Pros: Touch-sensitive multimedia controls; Intuitive UI on the frame and online; Frame updates quickly; 1GB internal memory
Cons: Unattractive design; Photos look bland; No music playback; Pricey
Verdict: This wireless photo frame makes it simple to stream pictures and Internet content. We just wish it were more attractive.
D-Link, a company known more for its routers, recently released its first digital photo frame, a 10-incher with built-in 802.11g connectivity for wirelessly sharing photos and downloading everything from weather forecasts to news and RSS feeds. Although we appreciate the 1GB memory and wealth of content to view on the frame, the high price and awkward design keep us from giving it a higher rating.
This frame has the potential to be handsome, but a few details make it look unfinished. The bezel is broken up into a glossy one on the outside, and a thicker, matte one on the inside. Because the DSM-210 is 1.3 inches thick, the 10-inch screen seems slightly recessed. Also, the bezel has a hole in each bottom corner for screwing in the included optional white face plate.
At the bottom of the bezel are touch-sensitive multimedia controls that glow blue when tapped. These come in handy when a slideshow is in progress. These controls are a nice touch, but unfortunately a tacky blue D-Link logo sits right next to them.
The DSM-210 comes with a detachable kickstand that can be inserted at two angles. In addition to a power switch on top, it has a USB and an Ethernet port on the side, as well as a 3-in-1 memory card reader, which supports SD, MMC, and MS. It has a massive 1GB of internal memory. The included remote wasn't responsive when the frame was tilted backward at a more oblique angle; it had to have a straight-on shot. The layout, which consists of Back, Menu, and Rotate buttons and a five-way navigational pad, is simple to figure out, but we wish it had a Home button.
Setup and Ease of Use
Setting up the DSM-210 was easy, but we recommend going to the settings menu first and making sure it's in Wireless (not wired) mode. We also recommend plugging into the wall with an Ethernet cable to download a firmware upgrade.
Once you add a network, you need to select the Internet icon on the main page. You'll be given a code for your frame and be asked to create a free account at dlink.framechannel.com, which entails giving your name and location, checking off your favorite photo-sharing sites, and creating a username and password. This online setup took just a minute, and the information updated on our frame right away.
Once we finally got up and running, we were disappointed with the image quality. The 800 x 480 screen is bright, but our pictures looked lackluster in terms of color and sharpness. Many looked grainy, and colors that should have popped didn't. We were also miffed to see that the frame does not support music or video. It supports only JPEG photo files, but that's par for the course.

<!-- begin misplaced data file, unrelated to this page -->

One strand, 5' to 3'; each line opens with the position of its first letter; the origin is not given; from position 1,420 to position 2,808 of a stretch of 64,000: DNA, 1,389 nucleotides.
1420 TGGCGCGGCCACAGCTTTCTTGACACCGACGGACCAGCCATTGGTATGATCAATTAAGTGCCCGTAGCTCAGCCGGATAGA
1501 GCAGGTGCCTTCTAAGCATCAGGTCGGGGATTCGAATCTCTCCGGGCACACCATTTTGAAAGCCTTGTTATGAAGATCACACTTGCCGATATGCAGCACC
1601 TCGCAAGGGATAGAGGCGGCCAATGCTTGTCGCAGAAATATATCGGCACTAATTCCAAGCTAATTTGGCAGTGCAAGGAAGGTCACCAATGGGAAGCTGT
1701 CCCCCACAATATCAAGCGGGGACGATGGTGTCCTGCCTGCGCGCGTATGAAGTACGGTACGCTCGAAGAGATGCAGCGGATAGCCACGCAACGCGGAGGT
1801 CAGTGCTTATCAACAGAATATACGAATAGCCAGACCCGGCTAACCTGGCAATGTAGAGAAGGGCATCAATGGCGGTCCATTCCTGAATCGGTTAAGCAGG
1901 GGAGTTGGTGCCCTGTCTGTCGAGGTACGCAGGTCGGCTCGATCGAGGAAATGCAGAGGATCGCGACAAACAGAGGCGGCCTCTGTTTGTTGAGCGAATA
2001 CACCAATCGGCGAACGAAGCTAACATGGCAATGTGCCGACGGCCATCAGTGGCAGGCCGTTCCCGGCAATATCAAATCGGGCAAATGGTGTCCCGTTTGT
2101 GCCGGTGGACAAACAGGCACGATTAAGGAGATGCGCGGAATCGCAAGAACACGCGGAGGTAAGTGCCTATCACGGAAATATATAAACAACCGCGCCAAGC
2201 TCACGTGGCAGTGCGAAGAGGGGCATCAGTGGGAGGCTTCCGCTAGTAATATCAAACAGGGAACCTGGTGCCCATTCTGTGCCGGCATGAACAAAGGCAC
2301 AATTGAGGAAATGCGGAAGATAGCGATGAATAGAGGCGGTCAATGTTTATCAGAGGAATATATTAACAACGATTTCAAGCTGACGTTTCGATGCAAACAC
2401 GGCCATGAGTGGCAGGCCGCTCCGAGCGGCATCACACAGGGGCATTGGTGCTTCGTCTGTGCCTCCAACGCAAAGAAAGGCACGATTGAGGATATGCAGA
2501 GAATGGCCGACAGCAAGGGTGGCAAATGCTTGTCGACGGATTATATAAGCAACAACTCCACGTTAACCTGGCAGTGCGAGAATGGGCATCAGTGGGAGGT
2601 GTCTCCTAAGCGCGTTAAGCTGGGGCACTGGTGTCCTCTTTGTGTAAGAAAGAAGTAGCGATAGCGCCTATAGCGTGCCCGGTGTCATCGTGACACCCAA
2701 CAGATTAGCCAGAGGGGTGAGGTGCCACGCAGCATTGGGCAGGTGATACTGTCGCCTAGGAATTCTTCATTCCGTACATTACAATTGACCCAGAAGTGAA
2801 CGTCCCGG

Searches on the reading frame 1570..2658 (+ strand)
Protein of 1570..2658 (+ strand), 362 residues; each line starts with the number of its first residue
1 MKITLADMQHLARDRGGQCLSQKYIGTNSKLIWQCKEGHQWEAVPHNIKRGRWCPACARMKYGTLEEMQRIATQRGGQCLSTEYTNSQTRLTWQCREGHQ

Integration with Photo-Sharing Sites
The frame itself displays large icons for weather and whichever sharing sites and channels you configured on FrameChannel.com (ours, for instance, shows icons for Facebook and Flickr photos). Because you input your city during the online setup, you can start getting weather updates right away. The DSM-210's interface is intuitive and pleasant to look at.
In addition to Facebook, D-Link's partner photo-sharing sites include Flickr, MSN, Photobucket, Picasa, and Webshots. That's more choices than Kodak, eStarling, or theRealEase Shogoframes offer. You can add as many sharing sites as you like, and each will appear as its own icon on the frame. As with other wireless frames, linking up to these sites is easy, and if you save your password, doing so entails just a one-time login.
If you have a Facebook account, you can cherry-pick which of your friends' photos you want to see along with your own. Unfortunately, FrameChannel did not give us the option of choosing which photos or albums we wanted to send to the frame; the DSM-210 displayed all of our pictures.
As mentioned above, D-Link has partnered with FrameChannel, which provides content to other photo frame vendors, including Kodak's recently announced Wi-Fi models. After creating an account at FrameChannel, users can have RSS feeds, weather forecasts, news, sports scores, financial news, traffic reports, and photography feeds sent directly to their frame.
Searching for content on the DSM-210 is as easy as clicking the Find a Channel link on FrameChannel's Web site. The channels are neatly broken down by categories, including photography, shopping, traffic, news, sports, and finance, among others. Although they're neatly organized, some of these folders are a bit sparse. There's only one traffic feed option, for instance. And news is divided into national, international, and regional; with the exception of Reuters UK, you can't choose a specific news source, such as CNN or NYTimes.com. And again, because the frame doesn't play music, you can't enjoy Internet radio stations, as you can with theeStarling Wi-Fi Digital Picture Frame.
Among the wireless frames we've seen that serve up Internet content, D-Link's DSM-210 10-inch Wireless Internet Photo Frame has one of the most intuitive interfaces. But the photos look dull, particularly compared with theKodak EasyShare EX1011, which costs the same but showed vibrant colors. If we saw this frame a few months ago, we might have argued that D-Link allows you to do more with Wi-Fi than Kodak, but Kodak, too, recently partnered with FrameChannel, so its newest Wi-Fi frames will offer content similar to D-Link's (and they already play music, to boot).
If D-Link's frame made our photos look more vibrant, we might recommend it, but given the gap in image quality and features, we can't find a strong reason to choose this over other wireless frames.
|Accessories Type||Cameras Accessories|
|Size||12.0 x 8.0 x 1.3 inches|